Review: 'Nietzsche And The Burbs,' By Lars IyerIt's easy to make fun of disgruntled teenagers, but in his funny new Nietzsche and the Burbs, author Lars Iyer depicts them accurately and with real sensitivity, never mocking or condescending.
It's about time that disaffected teenagers get the credit they've long deserved and never wanted. Sure, they can be kind of frustrating, with their hair-trigger eye-rolling reflex and grunted monosyllabic responses to any possible question, but they're also likely single-handedly keeping the French-poetry-collection and black-coffee industries alive. (And if there's a thriving black market for now-banned clove cigarettes — a staple of depressed and pretentious teens back when I was one of them — they're probably responsible for that, too.)
They are, by nature, solitary people, but they also have a way of finding one another. That's the case with the coterie of teens in Lars Iyer's delightful Nietzsche and the Burbs, a novel about young friends who pass the time in their sleepy town by drinking, playing music and wishing they were anywhere else. It's a hilarious book that also manages to be a genuinely moving look at the end of adolescence.
Chandra, Paula, Art and Merv are four young adults in their last year of secondary school in Wokingham, a suburban town west of London. It's a pleasant enough place to live, which drives the teens crazy: "The worst thing about Wokingham is that it smiles back at your despair. Wokingham hopes you'll have a nice day in your despair." They don't fit into any of their school's cliques — not the popular "beasts" or the spoiled "trendies," so they've formed their own group. "All we have in common is that we have nothing in common with anyone else," Chandra explains.
When they're not in school, they spend their time at band practice (they play something Art calls "tantric metal"), drinking, philosophizing and regaling one another with made-up songs ("Supertwink" for Merv and "Fly Lesbian Seagull" for Paula). Mostly, though, they complain about life in the suburbs and the people who call it home: "They have no lightness. No life. No laughter or irony. They're heavy as suet."
The four friends are intrigued when a new student shows up to school, one who's not unlike them — he's quiet, composed and has "NIHILISM" written across his notebook. They try to befriend him, infatuated with his uncurdled intellect: "His intelligence is not crabbed, like ours. It's not turned in on itself. It hasn't been squandered on music trivia. On the ranking of favourite albums and films. His intelligence hasn't been frittered away in insults. In banter. In ways of surviving the boredom."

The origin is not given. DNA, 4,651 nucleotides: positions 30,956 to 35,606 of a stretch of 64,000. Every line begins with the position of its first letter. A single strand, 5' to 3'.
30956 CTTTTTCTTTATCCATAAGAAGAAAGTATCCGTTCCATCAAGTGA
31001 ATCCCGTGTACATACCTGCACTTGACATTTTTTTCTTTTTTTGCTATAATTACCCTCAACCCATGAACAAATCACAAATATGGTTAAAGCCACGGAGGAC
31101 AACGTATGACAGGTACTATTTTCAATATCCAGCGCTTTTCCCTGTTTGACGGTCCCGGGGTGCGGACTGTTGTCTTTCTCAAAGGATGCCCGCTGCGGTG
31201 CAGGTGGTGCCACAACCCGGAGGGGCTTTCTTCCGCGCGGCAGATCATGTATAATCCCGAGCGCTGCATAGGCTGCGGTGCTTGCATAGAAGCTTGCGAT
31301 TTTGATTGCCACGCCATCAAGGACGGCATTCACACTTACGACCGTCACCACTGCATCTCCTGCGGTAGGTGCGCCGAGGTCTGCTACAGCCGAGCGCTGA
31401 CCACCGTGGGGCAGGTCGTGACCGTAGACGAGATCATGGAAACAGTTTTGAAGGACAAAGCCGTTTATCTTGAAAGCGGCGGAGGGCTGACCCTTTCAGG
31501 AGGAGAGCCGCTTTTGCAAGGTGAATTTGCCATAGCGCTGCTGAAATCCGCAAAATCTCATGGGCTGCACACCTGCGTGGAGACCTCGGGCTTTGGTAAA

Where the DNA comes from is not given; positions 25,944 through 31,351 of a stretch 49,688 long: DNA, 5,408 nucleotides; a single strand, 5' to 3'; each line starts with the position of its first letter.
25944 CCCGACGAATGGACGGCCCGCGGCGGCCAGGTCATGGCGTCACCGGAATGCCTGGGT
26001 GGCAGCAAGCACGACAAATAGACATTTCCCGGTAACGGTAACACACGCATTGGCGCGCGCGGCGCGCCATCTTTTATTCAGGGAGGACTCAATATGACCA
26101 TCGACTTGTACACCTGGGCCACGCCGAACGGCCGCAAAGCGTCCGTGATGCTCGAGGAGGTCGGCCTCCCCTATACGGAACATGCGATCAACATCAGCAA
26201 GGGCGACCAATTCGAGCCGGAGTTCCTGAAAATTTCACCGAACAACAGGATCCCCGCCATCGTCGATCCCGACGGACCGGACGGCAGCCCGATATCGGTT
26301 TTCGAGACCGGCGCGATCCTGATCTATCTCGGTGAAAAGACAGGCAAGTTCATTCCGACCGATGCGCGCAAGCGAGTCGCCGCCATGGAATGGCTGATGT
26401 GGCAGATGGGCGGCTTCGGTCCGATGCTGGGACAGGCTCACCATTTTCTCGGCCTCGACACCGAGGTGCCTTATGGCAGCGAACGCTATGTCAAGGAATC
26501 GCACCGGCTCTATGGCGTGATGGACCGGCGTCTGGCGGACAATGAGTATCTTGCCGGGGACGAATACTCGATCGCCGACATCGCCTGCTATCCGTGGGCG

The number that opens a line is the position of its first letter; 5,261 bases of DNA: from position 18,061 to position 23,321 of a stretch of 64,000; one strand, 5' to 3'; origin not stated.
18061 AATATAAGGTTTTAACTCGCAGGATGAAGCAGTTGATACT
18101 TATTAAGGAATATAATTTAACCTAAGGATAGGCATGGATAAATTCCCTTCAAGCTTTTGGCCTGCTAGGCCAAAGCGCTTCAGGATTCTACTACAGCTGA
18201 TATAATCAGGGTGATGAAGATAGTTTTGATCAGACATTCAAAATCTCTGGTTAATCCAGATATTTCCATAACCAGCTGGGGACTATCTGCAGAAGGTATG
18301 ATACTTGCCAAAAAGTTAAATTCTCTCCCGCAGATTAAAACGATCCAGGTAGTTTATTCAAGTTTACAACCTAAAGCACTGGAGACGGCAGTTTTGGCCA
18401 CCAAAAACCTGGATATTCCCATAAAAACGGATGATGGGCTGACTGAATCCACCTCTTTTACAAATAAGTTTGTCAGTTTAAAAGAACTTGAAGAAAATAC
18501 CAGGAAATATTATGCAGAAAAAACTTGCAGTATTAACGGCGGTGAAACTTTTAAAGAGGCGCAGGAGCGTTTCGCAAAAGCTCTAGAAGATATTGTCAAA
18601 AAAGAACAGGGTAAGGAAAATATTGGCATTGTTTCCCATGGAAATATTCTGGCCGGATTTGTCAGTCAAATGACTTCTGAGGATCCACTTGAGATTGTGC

They recruit the boy, whom they've nicknamed Nietzsche, to sing in their band, and are pleased with his performance: "Is Nietzsche a channel? Is Nietzsche an antenna? Is he casting a spell? Are these the words of some conjuration? Is this a suburban hex?" Meanwhile, they count down the days to the end of school, wallow in existential despair and giddily experiment with drugs.
Nietzsche and the Burbs isn't a plot-heavy novel; it's more of a character study told through a series of darkly funny conversations among the four friends (and, to a lesser extent, Nietzsche, who doesn't talk much). That's not to say it's boring at all — Iyer's dialogue is so funny, and rings so true, that it's something of a challenge not to read the whole thing in a single sitting. In one scene, Paula explains to her friends that books make her miserable. "But you read a lot," Art responds. "I like being miserable," Paula says.
Disgruntled teenagers are famously hard to know, but Iyer depicts them accurately and with a real sensitivity, never mocking or condescending to them. He captures their adolescent bravado beautifully: "We infuriate them because they fear us. Because we think and they hate thought. Because we feel things, and they have declared war on passion, on daring, on life. ... Because we're half mad with nihilism, and the lack of meaning in their lives hasn't driven them insane."
Crucially, though, he also captures the moments when they let their guard down, when they forget to be disaffected for a few minutes and open themselves up to happiness. In one incredibly moving scene, the friends find themselves at their school's prom, which they fully expect to hate, but find themselves unable to resist the lure of pop music: "Even we're dancing to Abba ... Are we dancing ironically? Is this real dancing? Are we dancing or not dancing? Are we dancing as not dancing? ... We've dropped our sang froid ... We've dropped our mutual disdain ... We've dropped our normal distance."
The scene is Iyer at his best: observant, funny and compassionate. It's obvious that he loves his characters, and his enthusiasm for them is contagious — it's impossible not to root for these hard-edged but sweet kids, even as they practically beg you to disdain them. Nietzsche and the Burbs is an anthem for young misfits and a hilarious, triumphant book about friendship, which Chandra beautifully describes thus: "It's being with people. It's a mind-meld. It's holding onto something. It's bearing something in common, when the word just wants you to scatter. It's keeping something safe."